An analysis released on Monday by United Nations Children’s Fund indicates that the budget for child protection has continued to decline in recent years in Malawi.
For example, in the 2018/19 financial year K796 million was allocated for child protection but the allocation declined to K406 million in the 2019/20 fiscal year.
In per capita terms, this means the total visible allocation to child protection translates to approximately K23 ($0.03) per child per year.
“The reduction in the child protection budget might cause deterioration in services at a time cases of violence against children are high in the country,” notes the 2019/20 Social Welfare Budget Brief.
The allocation to primary child protection services under the Ministry of Gender, Child Development and Community Development has substantially declined by 95 percent from the previous year at a time the country is grappling with high rates of child marriage, violence, abuse, exploitation and neglect.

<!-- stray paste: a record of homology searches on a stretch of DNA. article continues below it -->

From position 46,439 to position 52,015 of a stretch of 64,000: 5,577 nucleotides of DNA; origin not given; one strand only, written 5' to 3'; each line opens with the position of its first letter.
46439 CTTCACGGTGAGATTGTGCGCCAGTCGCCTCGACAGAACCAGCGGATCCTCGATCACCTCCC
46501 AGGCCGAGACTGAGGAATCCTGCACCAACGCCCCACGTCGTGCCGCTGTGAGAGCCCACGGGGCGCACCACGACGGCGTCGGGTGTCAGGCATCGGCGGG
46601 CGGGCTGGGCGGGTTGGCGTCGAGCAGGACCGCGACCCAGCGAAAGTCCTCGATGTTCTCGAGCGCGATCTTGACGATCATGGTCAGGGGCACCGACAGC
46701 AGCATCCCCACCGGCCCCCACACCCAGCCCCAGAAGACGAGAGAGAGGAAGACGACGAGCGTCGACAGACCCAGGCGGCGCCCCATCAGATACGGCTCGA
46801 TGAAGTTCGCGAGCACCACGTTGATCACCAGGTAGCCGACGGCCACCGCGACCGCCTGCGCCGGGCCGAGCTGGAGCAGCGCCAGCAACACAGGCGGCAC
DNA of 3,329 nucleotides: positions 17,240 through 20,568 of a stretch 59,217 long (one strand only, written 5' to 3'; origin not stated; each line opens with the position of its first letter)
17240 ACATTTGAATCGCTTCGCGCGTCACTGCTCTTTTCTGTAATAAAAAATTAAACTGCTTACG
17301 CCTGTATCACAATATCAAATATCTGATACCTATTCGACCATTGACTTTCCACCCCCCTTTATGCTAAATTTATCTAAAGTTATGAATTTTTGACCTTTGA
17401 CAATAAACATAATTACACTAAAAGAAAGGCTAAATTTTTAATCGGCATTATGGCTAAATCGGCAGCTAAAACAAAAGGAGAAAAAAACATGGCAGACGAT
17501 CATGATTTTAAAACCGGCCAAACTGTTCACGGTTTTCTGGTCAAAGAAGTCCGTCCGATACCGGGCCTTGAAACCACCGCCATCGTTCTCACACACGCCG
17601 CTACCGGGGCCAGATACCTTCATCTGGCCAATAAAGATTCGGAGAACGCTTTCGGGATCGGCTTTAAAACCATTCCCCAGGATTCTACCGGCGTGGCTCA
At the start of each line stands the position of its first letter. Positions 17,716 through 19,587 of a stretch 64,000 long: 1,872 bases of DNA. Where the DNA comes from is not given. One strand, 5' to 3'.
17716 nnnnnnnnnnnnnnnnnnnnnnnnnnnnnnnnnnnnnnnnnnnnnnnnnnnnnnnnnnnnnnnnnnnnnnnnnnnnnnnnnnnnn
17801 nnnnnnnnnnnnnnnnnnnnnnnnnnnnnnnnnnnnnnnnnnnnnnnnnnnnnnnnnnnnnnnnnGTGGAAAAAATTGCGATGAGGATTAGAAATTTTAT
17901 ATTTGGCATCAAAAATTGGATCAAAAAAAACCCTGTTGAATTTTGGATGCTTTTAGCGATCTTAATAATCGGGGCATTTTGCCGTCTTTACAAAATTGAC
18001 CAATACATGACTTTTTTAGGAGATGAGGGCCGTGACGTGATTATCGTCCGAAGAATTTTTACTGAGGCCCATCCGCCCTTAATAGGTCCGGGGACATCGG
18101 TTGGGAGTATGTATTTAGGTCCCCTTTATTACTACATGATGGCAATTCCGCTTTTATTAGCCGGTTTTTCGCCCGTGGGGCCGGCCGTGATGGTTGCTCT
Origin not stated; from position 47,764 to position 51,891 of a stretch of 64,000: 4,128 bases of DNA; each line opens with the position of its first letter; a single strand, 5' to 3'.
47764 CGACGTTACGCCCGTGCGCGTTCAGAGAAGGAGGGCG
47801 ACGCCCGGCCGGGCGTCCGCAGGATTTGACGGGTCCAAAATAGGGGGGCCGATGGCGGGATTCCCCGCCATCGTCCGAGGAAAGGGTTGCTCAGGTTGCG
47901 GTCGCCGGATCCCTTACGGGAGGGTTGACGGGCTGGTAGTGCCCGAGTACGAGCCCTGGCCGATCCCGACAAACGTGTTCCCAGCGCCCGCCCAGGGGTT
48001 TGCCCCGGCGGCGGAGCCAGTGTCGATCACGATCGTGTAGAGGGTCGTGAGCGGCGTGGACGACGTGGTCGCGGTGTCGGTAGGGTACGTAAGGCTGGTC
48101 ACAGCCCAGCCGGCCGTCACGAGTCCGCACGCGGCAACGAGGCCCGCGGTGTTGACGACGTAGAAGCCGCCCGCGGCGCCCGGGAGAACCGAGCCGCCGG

“The government should prioritise child protection interventions during the fiscal year 2019/20 mid-year review and for the 2020/21 budget. Costing exercises to determine the minimum level needed to ensure that child protection interventions are carried out effectively should be considered,” reads part of the recommendations by the UN agency.
However, the UN agency notes that the Early Childhood Development budget substantially increased from K3.4 billion in the 2018/19 fiscal year to K10 billion in 2019/20 budget. This was largely driven by the World Bank ‘Investing in Early Years’ project.
Child rights activist, Jennifer Mkandawire, said the analysis is a true reflection of what is happening on the ground, saying limited resources could aggravate different forms of abuses children face in the country.
“It is sad to note in every sector of our society that resources towards children wellbeing are minimal,” he said.
According to the Population and Housing Census of 2018 done by the National Statistical Office there are about 8.9 million children in Malawi with child poverty stagnant at around 20.1 percent